the appetizer:

A Baker's Odyssey by Greg Patent, offers a world tour of baking, with recipes like Kachauri (India); Limpa (Norway); and Turkish Semolina Sponge Cake (Turkey).






Makes 1 large round loaf

This classic light-textured Scandinavian loaf, flavored with orange zest, anise, and cardamom, is an all-purpose bread you will be glad to have on hand. It is especially delicious warm, with butter. It also makes excellent sandwiches, particularly with cheese and deli meats, and great toast.

I learned this recipe from Dorothy Crocker, whose uncle used to make the bread. "He always baked the bread free-form on a sheet, never in a loaf pan," Dorothy said. "I love the contrast of the crisp crust with the bread's soft insides," she added. However, Dorothy's uncle was secretive about his recipes, and it has taken Dorothy many years of experimenting to come up with this version, the closest yet to what she remembers eating as a child.

  • 1-2/3 cups water
  • 3 tablespoons unsulphured molasses
  • 3 tablespoons unsalted butter
  • 2-3/4 cups bread flour or unbleached all-purpose flour, plus more as needed
  • 1-1/2 cups dark rye flour
  • 1 package (2-1/4 teaspoons) instant yeast
  • 1 teaspoon salt
  • Finely grated zest of 1 large orange
  • 2 teaspoons anise seed
  • 1 teaspoon ground cardamom

To make the dough, heat the water, molasses, and butter in a small saucepan over low heat until the butter is melted and the temperature registers between 120 degrees and 130 degrees F on an instant-read thermometer. Remove the pan from the heat.

To mix the dough using a stand mixer, combine both flours and the yeast in the mixer bowl. Stir in the salt, orange zest, anise seeds, and cardamom. Add the hot liquid and stir with a wooden spoon to make a stiff dough. Let stand for 10 minutes, then attach the dough hook and knead on medium speed for 5 to 8 minutes until the dough is smooth, elastic, and still slightly sticky. It may just pull away from the side of the bowl. Transfer the dough to a lightly floured surface and knead briefly until smooth but just slightly tacky.

To mix the dough by hand, combine both flours and the yeast in a large bowl. Stir in the salt, orange zest, anise seeds, and cardamom. Add the hot liquid and stir with a wooden spoon to make a stiff dough. Let stand for 10 minutes, then lightly flour your work surface and scrape the dough onto it. Knead for about 8 minutes, until the dough is smooth, elastic, and still a bit sticky. Avoid the temptation to add more flour. The dough should be moist.

Wash and dry the bowl. Lightly coat it with vegetable oil or cooking spray. Shape the dough into a ball, place it into the bowl, and turn to coat all over. Cover the bowl tightly with plastic wrap and let the dough rise until doubled in size, about 45 minutes. When you press a finger into the dough and remove it, the depression will remain.

Lightly flour your work surface and turn the dough out onto it. Pat gently to remove large air bubbles, and shape the dough into a smooth ball: cup your hands around the dough and rotate it on your work surface to develop the dough's surface tension. Pinch the underside of the dough firmly to seal. Line a baking sheet with a silicone baking pan liner or coat it with cooking spray. Place the dough seam side down on the pan and cover loosely with a sheet of plastic wrap lightly coated with cooking spray. Let rise until not quite doubled in size, 30 to 45 minutes (see Note).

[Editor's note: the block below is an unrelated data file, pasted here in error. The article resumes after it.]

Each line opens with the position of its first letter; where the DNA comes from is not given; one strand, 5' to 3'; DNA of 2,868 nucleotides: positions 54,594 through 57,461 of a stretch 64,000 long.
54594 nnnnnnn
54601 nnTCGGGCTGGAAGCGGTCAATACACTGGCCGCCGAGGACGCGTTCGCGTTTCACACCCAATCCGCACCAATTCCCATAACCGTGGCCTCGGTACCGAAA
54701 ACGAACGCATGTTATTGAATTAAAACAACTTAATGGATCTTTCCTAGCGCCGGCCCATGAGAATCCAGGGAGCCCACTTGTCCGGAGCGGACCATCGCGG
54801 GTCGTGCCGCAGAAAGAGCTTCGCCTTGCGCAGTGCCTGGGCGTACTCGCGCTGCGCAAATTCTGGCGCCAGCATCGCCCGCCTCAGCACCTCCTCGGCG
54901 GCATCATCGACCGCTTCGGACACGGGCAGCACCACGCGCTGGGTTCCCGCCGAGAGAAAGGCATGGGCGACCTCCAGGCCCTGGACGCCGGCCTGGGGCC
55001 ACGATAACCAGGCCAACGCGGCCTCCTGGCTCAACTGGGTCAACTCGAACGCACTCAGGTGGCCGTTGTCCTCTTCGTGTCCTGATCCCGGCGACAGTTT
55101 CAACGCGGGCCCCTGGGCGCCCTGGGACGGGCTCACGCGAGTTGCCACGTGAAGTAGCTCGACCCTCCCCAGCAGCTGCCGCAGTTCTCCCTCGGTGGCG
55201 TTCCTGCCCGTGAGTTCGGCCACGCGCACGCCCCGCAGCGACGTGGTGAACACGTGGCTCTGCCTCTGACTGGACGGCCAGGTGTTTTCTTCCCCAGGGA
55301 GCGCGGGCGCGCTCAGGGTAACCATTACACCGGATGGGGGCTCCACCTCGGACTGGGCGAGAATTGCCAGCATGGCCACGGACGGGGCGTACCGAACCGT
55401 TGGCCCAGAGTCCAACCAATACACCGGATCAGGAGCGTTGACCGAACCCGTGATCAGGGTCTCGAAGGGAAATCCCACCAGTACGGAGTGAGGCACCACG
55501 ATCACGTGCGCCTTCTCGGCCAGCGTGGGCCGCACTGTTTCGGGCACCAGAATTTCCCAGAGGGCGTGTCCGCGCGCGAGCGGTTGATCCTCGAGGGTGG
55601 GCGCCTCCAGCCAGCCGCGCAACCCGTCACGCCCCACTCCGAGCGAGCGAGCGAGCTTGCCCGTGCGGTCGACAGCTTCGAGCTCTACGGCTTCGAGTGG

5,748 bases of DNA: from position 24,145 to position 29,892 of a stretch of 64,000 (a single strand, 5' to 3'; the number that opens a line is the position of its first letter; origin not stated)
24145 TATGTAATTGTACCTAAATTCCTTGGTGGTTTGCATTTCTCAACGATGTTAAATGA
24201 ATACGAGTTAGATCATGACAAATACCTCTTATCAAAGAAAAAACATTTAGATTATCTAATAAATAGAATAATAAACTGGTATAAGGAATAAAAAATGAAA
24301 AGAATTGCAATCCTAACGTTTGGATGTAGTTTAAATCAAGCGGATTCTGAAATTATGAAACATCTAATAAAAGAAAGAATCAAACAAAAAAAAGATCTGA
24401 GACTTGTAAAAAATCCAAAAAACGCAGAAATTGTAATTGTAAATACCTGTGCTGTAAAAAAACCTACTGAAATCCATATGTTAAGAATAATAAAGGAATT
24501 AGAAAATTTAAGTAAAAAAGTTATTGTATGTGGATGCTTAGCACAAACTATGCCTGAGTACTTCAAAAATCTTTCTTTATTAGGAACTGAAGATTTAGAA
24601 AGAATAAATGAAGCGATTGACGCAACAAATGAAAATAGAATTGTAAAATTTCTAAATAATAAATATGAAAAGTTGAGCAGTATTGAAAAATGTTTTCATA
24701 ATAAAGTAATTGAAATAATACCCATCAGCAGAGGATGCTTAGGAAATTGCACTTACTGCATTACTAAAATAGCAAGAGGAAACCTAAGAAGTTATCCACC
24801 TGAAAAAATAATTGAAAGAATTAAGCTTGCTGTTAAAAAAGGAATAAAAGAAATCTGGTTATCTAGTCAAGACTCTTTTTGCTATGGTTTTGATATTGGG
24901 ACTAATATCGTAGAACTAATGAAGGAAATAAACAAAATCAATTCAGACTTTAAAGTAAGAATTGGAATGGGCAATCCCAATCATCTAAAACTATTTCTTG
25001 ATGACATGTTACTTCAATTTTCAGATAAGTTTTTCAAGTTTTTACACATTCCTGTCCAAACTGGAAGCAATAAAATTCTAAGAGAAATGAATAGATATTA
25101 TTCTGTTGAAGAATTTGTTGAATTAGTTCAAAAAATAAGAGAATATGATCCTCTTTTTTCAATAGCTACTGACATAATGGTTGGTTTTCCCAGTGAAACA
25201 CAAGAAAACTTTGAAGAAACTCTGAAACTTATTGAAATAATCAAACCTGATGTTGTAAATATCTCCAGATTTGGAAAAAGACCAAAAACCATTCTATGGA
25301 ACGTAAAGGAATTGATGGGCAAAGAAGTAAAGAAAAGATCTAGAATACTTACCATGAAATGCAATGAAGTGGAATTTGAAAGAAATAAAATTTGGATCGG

Meanwhile, adjust an oven rack to the lower third position and preheat the oven to 450 degrees F. When ready to bake, spritz the walls of the oven with water. Uncover the loaf, place the pan in the oven, and spritz the walls again with water. Immediately close the oven door and bake for 25 to 30 minutes, until the bread is well browned and sounds hollow when rapped on the bottom. An instant-read thermometer inserted into the center of the loaf should read 200 degrees F. Cool the loaf completely on a wire rack, and cut the bread with a sharp serrated knife.


The bread keeps well at room temperature for several days. To freeze, place the cooled loaf in a heavy-duty resealable plastic bag and freeze for up to 2 weeks. Thaw the bread in its wrapping, then unwrap, set on a baking sheet, and refresh in a preheated 325 degrees F oven for 10 minutes.


If you have a baking stone, place the loaf seam side down onto a sheet of cooking parchment, cover it, and let it rise as directed above. As soon as you have shaped the dough, place the stone on an oven rack in the lower third position and turn the oven on to 450 degrees F. When ready to bake, spritz the walls of the oven with water, uncover the loaf, and slide it on its parchment onto a wooden baker's peel or an upturned cookie sheet. Slip the loaf and parchment onto the baking stone and close the oven door. In 2 minutes, spritz the walls of the oven again with water. Bake for 25 minutes or so, until the loaf tests done.

  • from:
  • A Baker's Odyssey:
    Celebrating Time-Honored Recipes
    from America's Rich Immigrant Heritage
  • by Greg Patent
  • with Kelly Gorham (Photographer), David Mclean (DVD)
  • Wiley 2007
  • Hardcover; includes DVD, 400 pages; US $34.95
  • ISBN-10: 0764572814
  • ISBN-13: 978-0-7645-7281-4
  • Recipe reprinted by permission.

Buy A Baker's Odyssey


A Baker's Odyssey:
Celebrating Time-Honored Recipes
from America's Rich Immigrant Heritage


This page created March 2008

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